A federal appeals court has agreed to hear a dispute over control of a Vincent van Gogh painting. The painting was recently exhibited at the Detroit Institute of Art (DIA). The court ordered the museum to continue to keep the 1888 painting Une Liseuse de Romans while the case was pending.
The painting, which depicts a woman reading a book, was part of the DIA exhibition Van Gogh in America, which featured 74 Vincent van Gogh paintings.
Last month, as the exhibition drew to a close, Brokerarte Capital Partners LLC filed a claim for ownership of Van Gogh’s painting.
Brokerarte said it acquired Une Liseuse de Romans for $3.7 million in 2017, transferring temporary ownership to a third party. They spent years trying to track its whereabouts before they learned the Van Gogh painting was part of a DIA exhibit. Now the cost of this canvas is estimated at $ 5 million.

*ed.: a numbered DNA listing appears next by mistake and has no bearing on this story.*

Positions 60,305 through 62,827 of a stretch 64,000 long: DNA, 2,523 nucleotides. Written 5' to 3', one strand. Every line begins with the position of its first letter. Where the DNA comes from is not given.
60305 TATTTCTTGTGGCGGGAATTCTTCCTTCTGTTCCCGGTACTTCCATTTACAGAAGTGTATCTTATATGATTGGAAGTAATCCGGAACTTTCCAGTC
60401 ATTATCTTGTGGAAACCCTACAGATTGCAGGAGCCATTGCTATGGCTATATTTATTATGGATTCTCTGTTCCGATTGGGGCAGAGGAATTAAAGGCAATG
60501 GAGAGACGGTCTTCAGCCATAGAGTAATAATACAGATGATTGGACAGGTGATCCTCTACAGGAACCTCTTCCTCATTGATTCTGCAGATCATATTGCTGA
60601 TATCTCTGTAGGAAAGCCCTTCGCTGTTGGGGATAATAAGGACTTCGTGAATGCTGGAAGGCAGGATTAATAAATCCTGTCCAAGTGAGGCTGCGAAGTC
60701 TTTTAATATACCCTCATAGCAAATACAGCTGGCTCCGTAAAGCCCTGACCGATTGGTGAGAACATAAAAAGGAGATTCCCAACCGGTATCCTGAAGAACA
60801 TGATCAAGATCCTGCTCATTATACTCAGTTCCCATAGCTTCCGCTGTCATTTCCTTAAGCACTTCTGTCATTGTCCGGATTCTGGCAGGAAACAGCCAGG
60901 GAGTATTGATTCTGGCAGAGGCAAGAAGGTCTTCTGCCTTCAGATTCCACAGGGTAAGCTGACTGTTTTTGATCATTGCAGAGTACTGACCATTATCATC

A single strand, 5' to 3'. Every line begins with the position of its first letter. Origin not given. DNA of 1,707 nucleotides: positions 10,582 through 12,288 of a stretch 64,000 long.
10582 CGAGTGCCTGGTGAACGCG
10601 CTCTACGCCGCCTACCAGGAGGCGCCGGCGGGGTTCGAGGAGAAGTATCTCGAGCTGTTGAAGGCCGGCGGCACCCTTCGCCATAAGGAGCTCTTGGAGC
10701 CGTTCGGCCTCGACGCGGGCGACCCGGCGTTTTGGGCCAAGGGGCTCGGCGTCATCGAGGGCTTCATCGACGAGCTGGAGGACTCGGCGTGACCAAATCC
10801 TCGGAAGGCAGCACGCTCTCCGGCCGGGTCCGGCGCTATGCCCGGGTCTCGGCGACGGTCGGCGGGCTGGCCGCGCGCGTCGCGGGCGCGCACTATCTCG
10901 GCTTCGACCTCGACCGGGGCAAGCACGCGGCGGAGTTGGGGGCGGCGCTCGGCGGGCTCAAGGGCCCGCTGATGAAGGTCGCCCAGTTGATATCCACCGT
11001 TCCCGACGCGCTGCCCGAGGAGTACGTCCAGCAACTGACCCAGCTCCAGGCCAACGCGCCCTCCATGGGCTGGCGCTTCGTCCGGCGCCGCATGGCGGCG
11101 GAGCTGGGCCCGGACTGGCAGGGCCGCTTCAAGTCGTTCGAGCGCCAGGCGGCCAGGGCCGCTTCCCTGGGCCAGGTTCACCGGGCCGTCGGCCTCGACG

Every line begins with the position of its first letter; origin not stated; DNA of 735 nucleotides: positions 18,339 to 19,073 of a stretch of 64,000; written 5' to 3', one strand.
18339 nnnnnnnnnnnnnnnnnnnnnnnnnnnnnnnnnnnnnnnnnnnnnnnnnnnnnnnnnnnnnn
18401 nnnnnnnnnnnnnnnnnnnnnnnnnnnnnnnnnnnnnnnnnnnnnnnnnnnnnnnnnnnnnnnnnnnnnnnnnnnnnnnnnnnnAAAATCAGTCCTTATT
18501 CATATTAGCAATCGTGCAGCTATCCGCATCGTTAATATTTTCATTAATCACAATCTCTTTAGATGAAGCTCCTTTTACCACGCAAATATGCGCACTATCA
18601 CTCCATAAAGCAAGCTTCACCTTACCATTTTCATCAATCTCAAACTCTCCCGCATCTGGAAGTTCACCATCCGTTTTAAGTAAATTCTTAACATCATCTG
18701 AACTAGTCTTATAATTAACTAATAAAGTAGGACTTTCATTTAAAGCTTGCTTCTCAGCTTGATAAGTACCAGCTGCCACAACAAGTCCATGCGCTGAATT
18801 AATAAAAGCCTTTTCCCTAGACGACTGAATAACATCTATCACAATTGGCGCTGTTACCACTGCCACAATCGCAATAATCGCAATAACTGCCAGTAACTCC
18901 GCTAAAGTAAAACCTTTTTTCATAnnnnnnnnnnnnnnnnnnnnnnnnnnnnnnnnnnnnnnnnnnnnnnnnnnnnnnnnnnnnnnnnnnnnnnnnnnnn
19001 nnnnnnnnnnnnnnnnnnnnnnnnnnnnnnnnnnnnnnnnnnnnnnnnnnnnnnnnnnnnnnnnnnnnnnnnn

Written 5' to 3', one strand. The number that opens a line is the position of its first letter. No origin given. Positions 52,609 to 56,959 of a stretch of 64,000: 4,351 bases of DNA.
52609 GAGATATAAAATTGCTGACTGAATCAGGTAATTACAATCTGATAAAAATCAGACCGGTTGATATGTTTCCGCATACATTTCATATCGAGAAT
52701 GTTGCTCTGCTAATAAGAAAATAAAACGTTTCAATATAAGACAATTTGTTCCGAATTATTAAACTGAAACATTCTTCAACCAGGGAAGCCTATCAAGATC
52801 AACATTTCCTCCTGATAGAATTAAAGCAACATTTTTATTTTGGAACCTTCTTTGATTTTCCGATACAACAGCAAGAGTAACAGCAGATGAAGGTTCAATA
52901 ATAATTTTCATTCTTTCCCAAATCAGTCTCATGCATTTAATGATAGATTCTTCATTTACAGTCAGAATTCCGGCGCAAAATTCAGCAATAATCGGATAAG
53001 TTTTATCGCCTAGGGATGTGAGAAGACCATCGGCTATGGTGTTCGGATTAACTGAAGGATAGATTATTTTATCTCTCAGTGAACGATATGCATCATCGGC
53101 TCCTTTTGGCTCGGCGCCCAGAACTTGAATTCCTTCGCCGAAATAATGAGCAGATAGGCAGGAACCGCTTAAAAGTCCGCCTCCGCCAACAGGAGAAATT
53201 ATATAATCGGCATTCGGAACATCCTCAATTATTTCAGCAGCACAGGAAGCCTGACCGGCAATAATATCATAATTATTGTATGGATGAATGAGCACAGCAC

The museum stated in its exhibition materials that the Van Gogh Brokerarte is owned by Brazilian collector Gustavo Soter. The company wants the museum to return the Van Gogh painting was on loan from a private collection in Brazil. They were not charged with wrongdoing.
But last month, the judge agreed with the DIA. The court said the museum had made every effort to ensure the work had not been stolen. The museum has invoked the Withdrawal Act, a federal law governing the international exchange of works of art. The DIA argued that compliance with it was critical to ensure that foreign owners continue to provide important work to American institutions.
The Association of Art Museum Directors also called on the appeals court to dismiss the case.